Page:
Building a Collaborative Environment Between Home & School

Instructor: Deborah Schell

Deborah teaches college Accounting and has a master's degree in Educational Technology.

Students are more successful when parents are involved in the education process. In this lesson, you will learn how to involve parents in their child's high school math education.

Why Is a Collaborative Environment between Home and School Important?

Let's meet Ms. Sum who just landed her first assignment teaching grades 9 and 10 math. She is eager to implement some of the strategies she learned in teacher's college about connecting parents to the classroom, but Ms. Sum isn't sure where to start. Let's see if we can help her with this predicament.

Collaboration is the process of working together to create something or achieve a goal, and education is a collaborative process involving students, teachers, parents, and the school community. Students come to a high school class with their own strengths, opportunities for improvement, work habits, and home lives. Parents are the best source of this information, and teachers must find ways to gather this information and work with parents to ensure the success of each student.

Strategies to Create a Collaborate Environment between Home and School

Teachers can use a number of strategies to enhance the link between the classroom and home. Let's examine some of these strategies in more detail.

Information Sheets at the Start of the Term

Teachers can provide information on the course overview, teacher contact information, and course structure to help parents feel more connected to what is going on the classroom. Teachers can also incorporate a section for parents to complete so they can gather information on items that the teacher should know about such as student work habits, parent preference for contact (e.g. email address), and any other information the parent thinks is relevant for the teacher to have.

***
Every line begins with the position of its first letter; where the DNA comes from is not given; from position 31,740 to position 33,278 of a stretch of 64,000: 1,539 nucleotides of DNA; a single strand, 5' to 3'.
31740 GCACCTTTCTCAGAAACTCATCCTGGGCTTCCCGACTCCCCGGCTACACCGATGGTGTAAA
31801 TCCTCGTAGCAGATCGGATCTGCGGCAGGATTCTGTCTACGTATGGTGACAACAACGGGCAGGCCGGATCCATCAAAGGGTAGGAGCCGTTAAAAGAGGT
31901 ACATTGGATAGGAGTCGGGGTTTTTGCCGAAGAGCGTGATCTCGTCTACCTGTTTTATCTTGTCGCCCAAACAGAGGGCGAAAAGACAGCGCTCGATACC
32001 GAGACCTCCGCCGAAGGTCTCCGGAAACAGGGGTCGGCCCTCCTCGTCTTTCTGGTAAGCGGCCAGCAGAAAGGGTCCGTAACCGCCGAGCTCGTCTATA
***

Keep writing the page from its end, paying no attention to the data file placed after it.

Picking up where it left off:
Weekly Emails

Due to their growing independence, high school students are often less likely to discuss their school day with their parents. This can leave parents feeling disconnected about what their child is learning and how they are doing in school. Teachers can bridge this gap by providing weekly emails to parents.

To unlock this lesson you must be a Study.com Member.
Create your account

Register to view this lesson

Are you a student or a teacher?

Unlock Your Education

See for yourself why 30 million people use Study.com

Become a Study.com member and start learning now.
Become a Member  Back
What teachers are saying about Study.com
Try it risk-free for 30 days

Earning College Credit

Did you know… We have over 160 college courses that prepare you to earn credit by exam that is accepted by over 1,500 colleges and universities. You can test out of the first two years of college and save thousands off your degree. Anyone can earn credit-by-exam regardless of age or education level.

To learn more, visit our Earning Credit Page

Transferring credit to the school of your choice

Not sure what college you want to attend yet? Study.com has thousands of articles about every imaginable degree, area of study and career path that can help you find the school that's right for you.

Create an account to start this course today
Try it risk-free for 30 days!
Create An Account
Support